The Highway to Medellin

posted in: Colombia | 4

One thing about Team DeCorso is that ALWAYS at the most dramatic moment possible, at the pinnacle of the worst part of whatever we are doing, SOMETHING will go wrong.  And the drive to Medellín was no different. The drive to Medellín from the coast is a little less than 400 miles.  It is supposed to take 12 hours.  The roads are very good.  Better than the Richardson, more like a narrow Parks Highway without passing lanes. It is so slow because every five miles or so there is a small town which

Small town on the Pan American Highway

requires driving over two gigantic speed bumps at each end of the town where you literally have to come to a complete stop and then slowly get back up to 60km and then slow back down for the next town.  We are not in a hurry so the slow pace is good for us.  We were also worried about driving Expedition Vehicle – would it be too slow? too big? too long?  We can now definitively say that we are not by any stretch the slowest, biggest, or longest vehicle on the road. We left Arjona around noon and drove (slightly uphill) the next

Big city on the Pan American Highway

day until about 4pm when we camped (I mean overnight parked – here camping means tents and fires) in a big field on the edge of a town. The field had a small market and a restaurant at the town end.  We tossed a frisbee for a few hours for the dogs and went to sleep early. The next day, we left by 8am.  This part of the drive was the start of the Andes.  The highway is two lanes and we continued to ascend.  The scenery was beautiful.  Photos do not capture how beautiful it is here. We ascended for 7 hours.  More or less straight up and variety of grades, generally around 10% but as steep as 15%.  Steeper than we have ever seen in the US.  We kept thinking we had reached the top but we still have not reached the top here in Santa Rosa de Osos.  Houses are built right on the side of the road, on stilts over the cliff below and landslides have caused piles of rocks in the road making it one lane in some places.  And on this road are gigantic vehicles: first class buses,  car carrier trucks, cement trucks, container trucks, trucks filled with cows, a semi truck filled with scrap metal as well as motorcycles and donkeys and children. The van was close to overheating (we had this happen in Death Valley).  Jack ran out and poured some water on the radiator.  We continued to drive because we could not really stop.  There are no shoulders.  Or parking lots.  Or anything really. The road got steeper and steeper and we entered the clouds and visibility reduced to about 10 feet and we came to a place where the road had washed out and it was one lane and very steep, like a grade of 17% for 200 ft, and buses and trucks going in both directions were queued up to shoot the gap.    We are stopped on a steep hill on the side of a cliff with trucks and buses all around us waiting for our turn and when it came – the van would not move.  Like it would not drive forward.  We had to back down the steep hill to a more or less flat spot (around buses and trucks and children) and then Mark had to figure out what was wrong.  It was a tense 10 minutes. What was wrong?  We needed more transmission fluid.  Mark fixed it and we headed on our way.  We had to stop once more to let the van cool down a bit but the road was flat and wider and there was a great view.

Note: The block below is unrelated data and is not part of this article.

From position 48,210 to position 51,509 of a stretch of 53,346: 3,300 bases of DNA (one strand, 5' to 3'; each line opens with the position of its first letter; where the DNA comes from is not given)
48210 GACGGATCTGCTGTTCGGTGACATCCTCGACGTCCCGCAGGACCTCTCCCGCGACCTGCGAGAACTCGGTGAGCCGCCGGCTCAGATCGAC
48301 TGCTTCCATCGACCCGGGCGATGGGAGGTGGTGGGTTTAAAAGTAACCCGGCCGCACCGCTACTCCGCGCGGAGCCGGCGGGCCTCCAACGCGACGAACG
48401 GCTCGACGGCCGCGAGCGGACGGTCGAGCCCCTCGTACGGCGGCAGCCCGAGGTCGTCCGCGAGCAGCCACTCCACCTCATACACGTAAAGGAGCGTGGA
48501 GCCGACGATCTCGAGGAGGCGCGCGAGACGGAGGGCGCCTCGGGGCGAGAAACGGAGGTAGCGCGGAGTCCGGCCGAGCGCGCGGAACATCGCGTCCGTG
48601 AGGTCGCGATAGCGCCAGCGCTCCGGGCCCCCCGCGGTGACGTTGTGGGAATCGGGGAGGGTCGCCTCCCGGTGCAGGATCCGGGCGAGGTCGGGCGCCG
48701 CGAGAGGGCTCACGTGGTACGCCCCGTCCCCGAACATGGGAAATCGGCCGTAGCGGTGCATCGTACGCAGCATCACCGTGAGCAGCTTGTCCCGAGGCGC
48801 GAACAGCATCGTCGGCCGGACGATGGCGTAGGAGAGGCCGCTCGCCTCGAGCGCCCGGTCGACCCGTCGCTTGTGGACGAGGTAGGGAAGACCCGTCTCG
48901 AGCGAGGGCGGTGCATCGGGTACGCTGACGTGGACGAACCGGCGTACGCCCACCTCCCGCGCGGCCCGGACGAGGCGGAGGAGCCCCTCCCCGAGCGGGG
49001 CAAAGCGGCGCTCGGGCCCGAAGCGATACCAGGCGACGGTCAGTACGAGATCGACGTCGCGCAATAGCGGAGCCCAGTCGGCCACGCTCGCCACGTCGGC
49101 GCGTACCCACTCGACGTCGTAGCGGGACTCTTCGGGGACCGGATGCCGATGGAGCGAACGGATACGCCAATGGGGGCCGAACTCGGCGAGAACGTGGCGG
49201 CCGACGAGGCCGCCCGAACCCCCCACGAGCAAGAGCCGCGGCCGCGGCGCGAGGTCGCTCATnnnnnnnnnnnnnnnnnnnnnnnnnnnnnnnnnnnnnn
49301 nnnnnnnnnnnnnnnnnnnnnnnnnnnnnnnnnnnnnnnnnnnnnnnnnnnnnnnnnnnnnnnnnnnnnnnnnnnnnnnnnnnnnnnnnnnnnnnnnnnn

Mark checks the transmission fluid

When the van would not move, we made new friends.